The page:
It is being grown by farmers instead of other vital and cheaper crops because they can make more profit on it. This means that the region is having to increasingly rely on imported food, which is damaging their food security.

So while vegans and vegetarians continue to tell us all to eat quinoa as it is not only nutritional but it also offers a good solution to our impending food security crisis, by hoarding it, we are actually damaging the food security of a whole region.

I can already guess the solution proposed by the ‘eco heroes’ of the sheltered Western World.

“Expand the growing of quinoa to more areas, educate the masses to the technics and discover new technics to allow quinoa crops to flourish.”

And make the situation even worse. Expanding the supply of quinoa would lead to a price crash, just as what happened to the price of coffee in 1990s.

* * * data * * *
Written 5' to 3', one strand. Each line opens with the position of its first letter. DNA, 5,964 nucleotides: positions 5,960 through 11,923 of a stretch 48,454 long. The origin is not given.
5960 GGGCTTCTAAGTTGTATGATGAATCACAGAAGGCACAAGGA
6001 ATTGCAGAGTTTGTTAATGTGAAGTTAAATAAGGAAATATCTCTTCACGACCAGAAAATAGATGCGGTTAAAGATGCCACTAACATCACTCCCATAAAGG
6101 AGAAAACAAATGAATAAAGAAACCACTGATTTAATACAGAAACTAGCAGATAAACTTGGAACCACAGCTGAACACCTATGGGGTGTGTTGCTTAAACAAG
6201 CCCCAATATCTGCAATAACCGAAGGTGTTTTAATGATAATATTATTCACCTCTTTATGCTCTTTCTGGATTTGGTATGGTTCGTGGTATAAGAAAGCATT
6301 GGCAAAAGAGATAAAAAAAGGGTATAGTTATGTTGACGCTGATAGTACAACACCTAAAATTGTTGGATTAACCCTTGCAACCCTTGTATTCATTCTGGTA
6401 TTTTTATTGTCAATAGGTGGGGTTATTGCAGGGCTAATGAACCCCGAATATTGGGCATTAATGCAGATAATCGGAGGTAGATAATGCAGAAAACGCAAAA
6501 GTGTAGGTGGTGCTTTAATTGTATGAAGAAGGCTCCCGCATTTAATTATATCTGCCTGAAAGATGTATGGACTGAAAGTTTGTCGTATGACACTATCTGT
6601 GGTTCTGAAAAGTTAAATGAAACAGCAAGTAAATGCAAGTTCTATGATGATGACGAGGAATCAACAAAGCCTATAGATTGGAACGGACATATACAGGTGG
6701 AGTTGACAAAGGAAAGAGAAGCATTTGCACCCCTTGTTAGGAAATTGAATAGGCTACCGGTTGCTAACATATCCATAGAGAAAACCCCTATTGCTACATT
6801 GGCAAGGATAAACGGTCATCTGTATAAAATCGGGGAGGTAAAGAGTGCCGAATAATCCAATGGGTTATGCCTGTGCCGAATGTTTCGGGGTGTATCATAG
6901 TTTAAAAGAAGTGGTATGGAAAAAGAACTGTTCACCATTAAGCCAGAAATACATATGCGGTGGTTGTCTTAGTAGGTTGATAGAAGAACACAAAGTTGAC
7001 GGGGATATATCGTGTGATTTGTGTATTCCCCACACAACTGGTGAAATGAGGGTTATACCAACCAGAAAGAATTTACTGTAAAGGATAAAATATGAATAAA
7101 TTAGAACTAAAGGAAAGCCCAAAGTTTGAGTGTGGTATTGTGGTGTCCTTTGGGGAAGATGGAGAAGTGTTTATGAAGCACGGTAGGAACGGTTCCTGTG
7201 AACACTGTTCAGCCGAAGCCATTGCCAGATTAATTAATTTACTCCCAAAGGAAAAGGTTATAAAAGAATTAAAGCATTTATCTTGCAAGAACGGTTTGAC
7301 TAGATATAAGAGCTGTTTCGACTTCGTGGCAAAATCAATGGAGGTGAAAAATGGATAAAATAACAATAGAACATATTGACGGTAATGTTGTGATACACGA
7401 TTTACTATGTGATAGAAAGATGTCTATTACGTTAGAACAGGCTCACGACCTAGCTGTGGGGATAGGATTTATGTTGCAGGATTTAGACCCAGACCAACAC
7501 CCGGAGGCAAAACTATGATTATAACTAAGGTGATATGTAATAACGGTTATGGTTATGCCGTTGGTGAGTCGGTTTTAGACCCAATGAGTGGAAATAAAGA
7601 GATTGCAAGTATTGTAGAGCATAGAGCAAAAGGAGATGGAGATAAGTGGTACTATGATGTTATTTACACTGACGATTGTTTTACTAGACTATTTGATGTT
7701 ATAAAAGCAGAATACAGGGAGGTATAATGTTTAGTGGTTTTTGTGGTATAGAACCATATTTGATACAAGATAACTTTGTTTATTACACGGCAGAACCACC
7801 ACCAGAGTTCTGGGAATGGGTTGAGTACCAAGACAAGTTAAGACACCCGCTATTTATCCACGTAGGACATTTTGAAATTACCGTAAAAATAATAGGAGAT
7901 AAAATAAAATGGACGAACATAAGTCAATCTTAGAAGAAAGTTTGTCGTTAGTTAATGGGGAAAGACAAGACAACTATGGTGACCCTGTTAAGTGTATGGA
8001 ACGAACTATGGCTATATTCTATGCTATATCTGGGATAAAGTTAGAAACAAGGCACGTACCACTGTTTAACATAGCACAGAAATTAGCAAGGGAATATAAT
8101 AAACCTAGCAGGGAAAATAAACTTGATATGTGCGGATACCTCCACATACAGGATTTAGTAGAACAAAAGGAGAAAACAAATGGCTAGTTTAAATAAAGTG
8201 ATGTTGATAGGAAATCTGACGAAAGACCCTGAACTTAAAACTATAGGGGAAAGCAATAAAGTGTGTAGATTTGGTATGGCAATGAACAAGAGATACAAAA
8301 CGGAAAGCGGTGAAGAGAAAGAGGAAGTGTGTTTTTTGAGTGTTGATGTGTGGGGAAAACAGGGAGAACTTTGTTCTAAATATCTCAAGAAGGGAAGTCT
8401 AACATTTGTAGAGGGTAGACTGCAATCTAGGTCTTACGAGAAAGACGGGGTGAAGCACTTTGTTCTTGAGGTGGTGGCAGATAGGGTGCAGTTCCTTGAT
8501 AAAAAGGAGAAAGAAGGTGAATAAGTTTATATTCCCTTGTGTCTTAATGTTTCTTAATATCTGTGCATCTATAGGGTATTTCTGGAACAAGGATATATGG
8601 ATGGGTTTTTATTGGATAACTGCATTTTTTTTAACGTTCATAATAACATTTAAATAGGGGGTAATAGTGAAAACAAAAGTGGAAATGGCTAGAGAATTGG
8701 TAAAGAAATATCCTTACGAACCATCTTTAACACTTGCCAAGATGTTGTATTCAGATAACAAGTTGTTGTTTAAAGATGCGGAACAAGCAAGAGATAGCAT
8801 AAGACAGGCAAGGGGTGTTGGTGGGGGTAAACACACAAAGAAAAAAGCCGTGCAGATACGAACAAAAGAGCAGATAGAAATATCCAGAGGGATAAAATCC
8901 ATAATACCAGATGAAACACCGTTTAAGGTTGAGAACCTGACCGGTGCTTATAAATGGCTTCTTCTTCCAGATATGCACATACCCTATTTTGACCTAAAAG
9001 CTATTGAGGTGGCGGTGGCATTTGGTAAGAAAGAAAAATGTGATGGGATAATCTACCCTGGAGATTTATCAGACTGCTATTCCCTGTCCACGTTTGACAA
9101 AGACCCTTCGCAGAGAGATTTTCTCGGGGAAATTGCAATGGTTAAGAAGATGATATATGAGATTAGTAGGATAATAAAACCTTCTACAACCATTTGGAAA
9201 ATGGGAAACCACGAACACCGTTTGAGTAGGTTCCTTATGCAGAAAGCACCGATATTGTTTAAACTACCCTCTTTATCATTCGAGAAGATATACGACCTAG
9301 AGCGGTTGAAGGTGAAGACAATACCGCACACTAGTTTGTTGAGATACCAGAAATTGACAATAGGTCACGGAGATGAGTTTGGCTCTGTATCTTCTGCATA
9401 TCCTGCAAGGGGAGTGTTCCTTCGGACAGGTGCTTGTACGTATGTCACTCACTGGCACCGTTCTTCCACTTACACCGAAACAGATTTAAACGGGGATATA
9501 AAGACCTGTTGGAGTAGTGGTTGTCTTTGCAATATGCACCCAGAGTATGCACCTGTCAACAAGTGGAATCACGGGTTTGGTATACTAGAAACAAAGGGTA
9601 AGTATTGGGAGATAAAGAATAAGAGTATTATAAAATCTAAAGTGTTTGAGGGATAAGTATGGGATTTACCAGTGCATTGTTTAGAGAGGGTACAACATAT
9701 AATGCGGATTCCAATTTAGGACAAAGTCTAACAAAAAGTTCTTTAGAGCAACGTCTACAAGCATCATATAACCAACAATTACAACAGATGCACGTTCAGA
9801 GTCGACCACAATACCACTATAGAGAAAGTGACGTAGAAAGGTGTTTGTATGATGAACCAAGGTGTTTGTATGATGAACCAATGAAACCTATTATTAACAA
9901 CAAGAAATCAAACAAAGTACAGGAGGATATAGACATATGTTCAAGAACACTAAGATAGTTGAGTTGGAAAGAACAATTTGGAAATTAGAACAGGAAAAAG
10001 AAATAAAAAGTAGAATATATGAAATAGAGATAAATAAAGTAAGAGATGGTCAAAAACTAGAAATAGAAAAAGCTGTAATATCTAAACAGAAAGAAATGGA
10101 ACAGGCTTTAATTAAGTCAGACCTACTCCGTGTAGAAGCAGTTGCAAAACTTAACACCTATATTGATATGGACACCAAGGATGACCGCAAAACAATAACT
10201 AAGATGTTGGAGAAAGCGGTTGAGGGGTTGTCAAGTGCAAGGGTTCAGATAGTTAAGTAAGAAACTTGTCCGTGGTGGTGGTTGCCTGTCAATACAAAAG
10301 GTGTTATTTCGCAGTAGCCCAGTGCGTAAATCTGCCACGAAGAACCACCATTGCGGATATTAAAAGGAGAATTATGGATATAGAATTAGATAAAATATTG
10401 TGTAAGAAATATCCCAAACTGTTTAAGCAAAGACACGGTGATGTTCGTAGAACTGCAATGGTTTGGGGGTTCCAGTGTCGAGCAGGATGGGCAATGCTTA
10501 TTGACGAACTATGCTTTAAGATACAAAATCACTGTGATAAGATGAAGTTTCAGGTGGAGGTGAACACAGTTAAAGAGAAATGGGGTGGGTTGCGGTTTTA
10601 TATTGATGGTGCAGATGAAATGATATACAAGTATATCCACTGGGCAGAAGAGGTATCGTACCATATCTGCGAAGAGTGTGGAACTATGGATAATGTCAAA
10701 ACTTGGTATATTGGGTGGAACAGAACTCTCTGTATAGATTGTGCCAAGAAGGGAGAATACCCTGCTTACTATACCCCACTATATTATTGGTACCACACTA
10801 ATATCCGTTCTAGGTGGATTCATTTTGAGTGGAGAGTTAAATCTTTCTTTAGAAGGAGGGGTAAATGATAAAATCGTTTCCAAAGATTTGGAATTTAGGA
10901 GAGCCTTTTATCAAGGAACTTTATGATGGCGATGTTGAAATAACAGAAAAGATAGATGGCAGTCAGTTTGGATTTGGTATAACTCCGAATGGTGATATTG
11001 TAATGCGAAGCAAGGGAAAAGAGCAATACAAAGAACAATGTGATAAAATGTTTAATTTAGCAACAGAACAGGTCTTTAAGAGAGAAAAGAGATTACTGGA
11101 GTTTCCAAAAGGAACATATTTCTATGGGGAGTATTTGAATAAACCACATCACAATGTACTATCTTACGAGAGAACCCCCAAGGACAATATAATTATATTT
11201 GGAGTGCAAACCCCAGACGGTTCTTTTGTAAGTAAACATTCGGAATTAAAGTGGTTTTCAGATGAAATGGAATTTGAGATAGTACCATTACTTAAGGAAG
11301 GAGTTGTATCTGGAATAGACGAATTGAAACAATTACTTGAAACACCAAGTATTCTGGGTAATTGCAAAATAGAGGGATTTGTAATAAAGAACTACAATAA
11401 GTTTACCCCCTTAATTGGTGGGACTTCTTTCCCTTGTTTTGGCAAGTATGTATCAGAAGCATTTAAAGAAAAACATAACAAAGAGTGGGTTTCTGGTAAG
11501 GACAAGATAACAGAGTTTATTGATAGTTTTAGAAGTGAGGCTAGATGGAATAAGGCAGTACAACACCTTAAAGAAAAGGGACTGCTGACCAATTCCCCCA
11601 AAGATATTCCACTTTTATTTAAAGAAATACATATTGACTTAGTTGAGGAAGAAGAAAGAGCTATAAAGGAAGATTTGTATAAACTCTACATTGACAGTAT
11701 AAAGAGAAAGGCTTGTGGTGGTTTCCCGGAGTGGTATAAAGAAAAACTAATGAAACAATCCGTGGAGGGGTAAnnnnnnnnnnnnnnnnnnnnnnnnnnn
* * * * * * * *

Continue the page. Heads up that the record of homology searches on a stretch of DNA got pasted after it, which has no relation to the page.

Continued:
We need more than simply good-intentioned Waitrose shoppers to solve the looming world food crisis and the shocking food inequality between third and first world countries. We need ‘eco heroes’ to think more deeply about the consequences of telling everyone to eat grain like quinoa, and then when its popularity rises so high they tell more people to grow it, which then makes the original growers’ even worse off.

So to conclude, we do indeed need to think more carefully about what food we buy and where it comes from. But we need to do a lot more research and thinking than simply reading labels in a supermarket or reading biased, under-researched articles in the Guardian because there are tonnes of unintended consequences of buying Fairtrade produce, quinoa and all the other ‘ethically-sourced’ food that is filling shelves across the country.